Sunday, January 06, 2008

The Knitting, The Bitching

This post has two parts. I'm summarising now so that those only interested in skimming can skip whatever part you prefer. There's the knitting - which is, well, knitting. And there's the bitching. Consider it like a one-sided stitch-n-bitch.

The Knitting
I frogged what I had of Justify today. Originally I didn't know if I liked it, so I put it aside completely and totally for a few days to let it sit. And the more I thought about it the less I liked it. It might have been okay for me, in the end, and even then it might not have been. But it certainly wouldn't have been good enough to gift away, which is what I had originally hoped to do with it. So I ripped it, ripped it good.

And I decided on a new technique - same idea, different application - for Justify, and I started again. I like the look of the new technique better. Basically it uses the same colours and even in similar combinations but in much, much smaller doses per time. Leading to either a million and one ends to weave or a helluva lot of Russian joins. So far I've done both. I'm hoping that if I deal with the ends in fits and spurts, it won't be quite so tedius. And I'll avoid the massive yarn-hairball that may otherwise result.

The bad news is that I only have about six inches done.
The old:

The new:
New Justify

The Bitching:
I've been thinking a lot lately about value, women's work, knitting, and making a living. Or hell, at least surviving. This probably isn't terribly surprising considering the fact that I like to think that I run a business. It started from a very interesting discussion on the Knittyboard, which I didn't participate in but just read. Most experienced knitters have heard it before - you can't make money out of knitting. Not the act itself, at the very least.

It was pointed out in the discussion that you can, you just need a market that appreciates quality materials and hand made products for you to get anywhere close to a realistic wage for knitting. And I'm well aware there are people out there. However, I'm convinced that they're not Kiwis.

At the same time as I read and reflected on this discussion, in my main forum The Nappy Network there's a bit of a price war going on. One person has her mother knit soakers in Australia, ships them over here, and retails them for $15 a pop. Another knits like crazy (I'm assuming, based on output) and puts soakers up on TradeMe for $17 - $20 a pop. And still another sells here and there and mostly through word of mouth for around $17 a pop, including for larges.

Now, I'm a yarn buyer as much as I'm a knitter. (My husband would argue that I buy more than I knit, but I'm working on that.) And all of these items are pure wool. Most are NZ or Australian wool. This stuff ain't cheap. The cost of materials alone is likely somewhere between $8 and $10. Here I consider myself a reasonably quick knitter, but it takes me around 6 - 8 hours to churn out a soaker, longer for a huge one or one with colourwork. So these people are working, in many cases, for less than $1 per hour. And frankly it pisses me off. Not just from a competitors standpoint, that refuses to sell myself so cheaply. But also from a women's standpoint, which seems to me the bigger issue. Women devalue their own work, and similarly the work of other women, so much, that this is what is has come down to. After all, it's "only knitting". It's "nothing". It's "a hobby". It's "spare time". Who are we kidding? All of us put vast amounts of ourselves into our knitting. To have it sold to the lowest bidder, and thank-you-ever-so-kindly for "helping me out."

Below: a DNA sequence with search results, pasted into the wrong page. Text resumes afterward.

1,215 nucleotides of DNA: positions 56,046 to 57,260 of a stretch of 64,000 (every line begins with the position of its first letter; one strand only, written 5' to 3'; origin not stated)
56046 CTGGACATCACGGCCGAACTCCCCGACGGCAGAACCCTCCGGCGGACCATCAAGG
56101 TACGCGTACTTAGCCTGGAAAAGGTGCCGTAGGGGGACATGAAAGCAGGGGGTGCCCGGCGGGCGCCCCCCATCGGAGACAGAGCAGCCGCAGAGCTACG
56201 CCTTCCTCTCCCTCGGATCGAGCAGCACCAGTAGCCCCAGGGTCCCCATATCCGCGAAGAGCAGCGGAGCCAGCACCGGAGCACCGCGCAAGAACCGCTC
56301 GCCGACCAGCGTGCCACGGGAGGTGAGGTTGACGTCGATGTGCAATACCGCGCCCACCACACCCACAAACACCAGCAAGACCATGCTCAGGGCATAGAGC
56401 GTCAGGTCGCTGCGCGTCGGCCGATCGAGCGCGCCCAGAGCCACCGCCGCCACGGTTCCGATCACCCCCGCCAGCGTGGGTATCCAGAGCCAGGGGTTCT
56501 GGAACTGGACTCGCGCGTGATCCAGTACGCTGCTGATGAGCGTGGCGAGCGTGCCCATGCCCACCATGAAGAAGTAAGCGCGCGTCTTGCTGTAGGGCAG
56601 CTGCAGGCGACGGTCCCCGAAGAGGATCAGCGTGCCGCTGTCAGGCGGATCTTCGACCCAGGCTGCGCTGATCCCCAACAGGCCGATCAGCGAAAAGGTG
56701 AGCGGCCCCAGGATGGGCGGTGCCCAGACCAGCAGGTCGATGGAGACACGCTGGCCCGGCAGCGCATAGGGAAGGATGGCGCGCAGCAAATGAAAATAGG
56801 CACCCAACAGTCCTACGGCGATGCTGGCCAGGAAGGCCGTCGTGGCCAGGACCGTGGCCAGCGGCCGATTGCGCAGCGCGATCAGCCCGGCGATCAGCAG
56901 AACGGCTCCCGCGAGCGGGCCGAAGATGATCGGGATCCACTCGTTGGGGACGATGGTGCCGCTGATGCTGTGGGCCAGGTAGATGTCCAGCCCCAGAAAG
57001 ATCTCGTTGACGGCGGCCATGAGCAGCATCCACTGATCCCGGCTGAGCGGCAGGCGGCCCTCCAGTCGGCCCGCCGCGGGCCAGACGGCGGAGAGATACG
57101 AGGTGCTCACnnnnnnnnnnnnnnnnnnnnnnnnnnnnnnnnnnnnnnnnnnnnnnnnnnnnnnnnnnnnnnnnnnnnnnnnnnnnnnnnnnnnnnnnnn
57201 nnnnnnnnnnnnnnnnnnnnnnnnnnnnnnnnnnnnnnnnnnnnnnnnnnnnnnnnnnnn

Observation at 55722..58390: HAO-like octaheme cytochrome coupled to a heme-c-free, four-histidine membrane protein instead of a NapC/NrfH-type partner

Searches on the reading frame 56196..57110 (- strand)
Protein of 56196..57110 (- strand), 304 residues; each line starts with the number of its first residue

I guess it's no wonder that there's still a pay gap between genders. It's what we ask for.


Jen said...

I remember reading something similar to this in one of my Yarn Harlot books. (Or maybe on her blog?) Often times we just pass something off as it was nothing, after someone compliments the vastly intense aran sweater or intricate lace shawl we are wearing. She proposed that we tell people how hard it was to knit and stand proud in our effort. "Yes, it was difficult, but I finished it." I love this approach, the problem is pulling it off without being a snot about it. Doh!

Also, thanks for the compliment on the socks. I didn't mean to imply that these socks weren't fun to knit. They certainly had enough to keep you interested and motivated to knit to the next step. The directions were well written too. It's just that they were a bad combo with my husband's feet. They may knit up better for you, or you may know some tricks about Fair Isle and socks that I don't. If you do decide to knit them up let me know how they work out.

And now I'm done writing my blog entry in your comments.

Rachael said...

Love the new look!
And if you didn't want so many joins you could start again and make it wider - heeheehee!!!!

Andrea said...

Hi Margo,

If you feel like reading something on the subject, try Marilyn Waring's "Counting for nothing: what men value and what women are worth", in which she addresses the gap between the value society places on men's and women's work.

Cheers, Andrea (amazinggrace on Rav)

Nikki said...

Heyyyy... I feel EXACTLY the same about the value of work. Drives me absolutely batty to see people perpetuating the 'Oh, I could do that why would I pay money for it' culture that is everywhere in NZ.

Quite simply, they are undercutting each other. Not good for them and not good at all for everyone else.

I refuse to underprice my knitting. (And I still don't make anything from it!)

Anyway, just wanted to say - yay for you posting about that.

Anddddd lovely to meet you the other week. Your little one is gorgeouso. :D